By Skip Hambling
GAMBLERS CALL IT A "TELL": some action that tells you the real truth of things. Like when a poker player with a strong hand always blinks his right eye. For me, the open letter signed by over 500 Canadian journalists, working in all our major print and broadcast news outlets, is a tell. It tells me there is a problem with our news coverage of the Palestinian-Israel conflict.
So much of a problem in fact they signed an open letter* asking for something to be done about it. Telling them they are mistaken—like all their bosses did—is pointless and patronizing. Yet bosses still try it every time workers take any kind of collective action.
Lived experience is lived experience. The journalists know what goes on at work. They know what instructions and assignments they get and don’t get. In their letter they ask: “So why do we tip toe around coverage of Israel and Palestinian?”
That is their reality and it bothers them—enough to write and sign an open letter to change that reality.
Identifying a problem matters a lot. Finding a simple solution to the problem matters a lot more. The letter writers thought they had done that.
The letter ends with this: “Our ask is simple: That all the tenets of journalism should apply to Canadian coverage of Occupied Palestinian Territories moving forward. Fair and balanced coverage should include historical and social context, reporters with knowledge of the region and, crucially, Palestinian voices.
Problem is the letter writers didn’t keep it simple. The way the writers made their case complicated things. The body of the letter refers to charges of “ethnic cleansing” by Israel and a Human Rights Watch report that calls Israeli treatment of Palestinians “crimes against humanity”. That was all defenders of Israel needed.
It provided them an opening to maliciously misinterpret and miss the point. They used it as a springboard to jump to the conclusion that the journalists were actually making a case for the Palestinian cause—rather than for a simple ask of fair and balanced reporting.
It doesn’t take much reading between the lines to conclude that the writers might have wanted to make that case. Which is unfortunate, because it clouds a clear and legitimate call for news reporting—all news reporting—that does not take sides, but gives us the context, nuance and detail we need to go beyond the surface of things to a fuller understanding of how the world really works and who is zooming who.
Forget the blame game
For me, the fetid swamp that is the Israeli-Palestinian conflict is as close to another holocaust as I hope we ever get. When I think about it I feel like Macbeth when he says: “I am in blood stepped in so far that, should I wade no more, / Returning were as tedious as go o’er.”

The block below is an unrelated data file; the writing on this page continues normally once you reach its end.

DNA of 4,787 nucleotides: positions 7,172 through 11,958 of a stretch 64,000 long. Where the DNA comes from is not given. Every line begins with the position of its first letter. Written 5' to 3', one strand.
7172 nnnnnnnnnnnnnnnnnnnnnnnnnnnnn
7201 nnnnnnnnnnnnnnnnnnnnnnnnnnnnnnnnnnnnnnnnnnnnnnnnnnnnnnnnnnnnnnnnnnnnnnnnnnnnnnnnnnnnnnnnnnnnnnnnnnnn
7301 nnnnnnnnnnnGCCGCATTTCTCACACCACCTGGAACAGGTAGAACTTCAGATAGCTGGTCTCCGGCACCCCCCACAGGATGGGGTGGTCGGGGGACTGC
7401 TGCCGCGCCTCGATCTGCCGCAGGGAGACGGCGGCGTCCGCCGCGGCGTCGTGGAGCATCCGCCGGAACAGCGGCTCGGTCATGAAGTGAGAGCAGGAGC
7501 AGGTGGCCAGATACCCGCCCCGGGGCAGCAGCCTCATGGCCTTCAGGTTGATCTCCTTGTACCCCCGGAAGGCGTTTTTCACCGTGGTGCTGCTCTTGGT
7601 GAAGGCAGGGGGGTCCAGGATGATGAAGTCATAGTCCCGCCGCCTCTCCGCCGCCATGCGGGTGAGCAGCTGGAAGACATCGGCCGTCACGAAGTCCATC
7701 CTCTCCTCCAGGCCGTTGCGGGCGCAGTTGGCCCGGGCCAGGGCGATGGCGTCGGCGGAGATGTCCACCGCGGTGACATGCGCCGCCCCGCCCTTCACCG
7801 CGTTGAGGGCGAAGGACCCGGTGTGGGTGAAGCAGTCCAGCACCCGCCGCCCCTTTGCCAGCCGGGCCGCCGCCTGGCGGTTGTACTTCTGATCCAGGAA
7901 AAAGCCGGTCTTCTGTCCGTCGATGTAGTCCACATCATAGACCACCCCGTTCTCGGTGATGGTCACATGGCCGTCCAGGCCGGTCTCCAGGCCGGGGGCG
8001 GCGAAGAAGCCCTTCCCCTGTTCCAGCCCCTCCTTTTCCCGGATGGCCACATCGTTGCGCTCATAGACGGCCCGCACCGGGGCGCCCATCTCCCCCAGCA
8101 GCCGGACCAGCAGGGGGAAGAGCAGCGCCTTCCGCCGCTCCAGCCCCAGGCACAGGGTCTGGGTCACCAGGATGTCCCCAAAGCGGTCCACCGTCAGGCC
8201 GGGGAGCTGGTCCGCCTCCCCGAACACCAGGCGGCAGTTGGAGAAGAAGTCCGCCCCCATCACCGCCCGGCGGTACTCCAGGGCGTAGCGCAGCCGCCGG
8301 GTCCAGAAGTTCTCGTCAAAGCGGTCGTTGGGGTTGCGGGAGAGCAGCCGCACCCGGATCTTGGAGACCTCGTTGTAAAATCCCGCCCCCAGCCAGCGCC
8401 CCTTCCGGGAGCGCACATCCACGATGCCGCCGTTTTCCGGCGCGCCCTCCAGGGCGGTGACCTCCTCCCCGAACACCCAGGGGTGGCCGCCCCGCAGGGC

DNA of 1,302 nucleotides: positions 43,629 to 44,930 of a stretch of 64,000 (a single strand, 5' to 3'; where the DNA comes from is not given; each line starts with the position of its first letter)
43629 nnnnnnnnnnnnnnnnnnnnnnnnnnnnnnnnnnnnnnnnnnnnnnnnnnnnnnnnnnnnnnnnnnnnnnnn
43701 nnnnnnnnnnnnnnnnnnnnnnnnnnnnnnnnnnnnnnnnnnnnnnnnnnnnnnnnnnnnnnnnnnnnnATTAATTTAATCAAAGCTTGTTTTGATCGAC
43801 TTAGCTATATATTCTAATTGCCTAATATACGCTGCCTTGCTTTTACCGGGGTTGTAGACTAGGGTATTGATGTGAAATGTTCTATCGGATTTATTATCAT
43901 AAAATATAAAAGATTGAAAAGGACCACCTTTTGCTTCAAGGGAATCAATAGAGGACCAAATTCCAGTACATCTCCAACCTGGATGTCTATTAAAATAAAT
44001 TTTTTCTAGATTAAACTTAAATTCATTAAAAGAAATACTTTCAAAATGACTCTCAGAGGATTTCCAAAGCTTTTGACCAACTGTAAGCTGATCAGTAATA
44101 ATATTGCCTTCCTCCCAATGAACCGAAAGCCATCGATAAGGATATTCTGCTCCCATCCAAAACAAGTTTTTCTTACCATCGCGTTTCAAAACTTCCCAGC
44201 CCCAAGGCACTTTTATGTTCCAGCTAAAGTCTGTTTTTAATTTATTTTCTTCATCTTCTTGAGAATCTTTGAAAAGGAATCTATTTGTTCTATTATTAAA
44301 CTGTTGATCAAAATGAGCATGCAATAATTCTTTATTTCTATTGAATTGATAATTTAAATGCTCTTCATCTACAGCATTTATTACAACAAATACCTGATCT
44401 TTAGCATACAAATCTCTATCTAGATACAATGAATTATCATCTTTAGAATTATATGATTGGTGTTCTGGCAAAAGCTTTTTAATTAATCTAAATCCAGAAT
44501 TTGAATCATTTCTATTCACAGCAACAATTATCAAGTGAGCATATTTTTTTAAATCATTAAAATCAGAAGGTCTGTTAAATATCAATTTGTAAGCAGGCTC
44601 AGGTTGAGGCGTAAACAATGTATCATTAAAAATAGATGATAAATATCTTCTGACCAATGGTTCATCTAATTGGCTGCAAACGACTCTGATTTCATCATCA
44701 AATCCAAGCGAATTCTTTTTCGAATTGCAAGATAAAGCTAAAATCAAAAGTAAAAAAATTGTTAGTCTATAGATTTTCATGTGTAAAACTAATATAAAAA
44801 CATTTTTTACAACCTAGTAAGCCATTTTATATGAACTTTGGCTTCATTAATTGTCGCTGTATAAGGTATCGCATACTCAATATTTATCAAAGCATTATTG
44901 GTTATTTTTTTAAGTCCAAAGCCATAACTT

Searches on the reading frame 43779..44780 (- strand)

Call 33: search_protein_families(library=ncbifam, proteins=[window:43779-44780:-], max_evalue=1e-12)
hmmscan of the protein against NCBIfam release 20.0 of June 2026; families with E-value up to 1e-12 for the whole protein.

Who is to blame for most of it, or any of it, is surely now beside the point. Who can do the most to begin to stop it is not. I believe that responsibility rests with Israel alone.
Get out of Gaza. That’s my simple ask of Israel. Gaza is not your country. Don’t be like the Nazis were in Poland, Norway, Belgium, the Netherlands, Luxembourg, France, Yugoslavia, and Greece. Just get out.
An occupation is not an abstract concept, open to nuance and interpretation. It is an imposed concrete reality, as real as troops in the street, forced midnight evictions, and bulldozing buildings, sometimes with people still in them.
An occupation is a thing unto itself. It is a stand alone element within a larger conflict. Israel has the power to end it—the power to allow 2.04 million people to live free within the borders of a tiny sliver of land (just 41 kilometers long, and from 6 to 12 kilometers wide) that has been their homeland since before Moses parted the Red Sea.
To ask Israel to get out of Gaza is not taking sides. It is not siding with the Palestinians. It is a simple recognition that there is no way to defend an occupation. Simply because no occupation ever brings peace, mutual respect and understanding.
They didn’t in Europe during World War II. It has not, and will not, in Gaza.
To think that a nation founded by Jews from Europe doesn’t know this in their bones beggars belief.
The longer Israel stays in Gaza, the easier it becomes for those who look for reasons to hate Jews, to hate Jews.
The sooner Israel gets out of Gaza, the better—for Jews and for Palestinians. The sooner the desire for lasting peace in the Middle East will seem less like a fool’s errand. The sooner the “blood-dimmed tide” may start to ebb.
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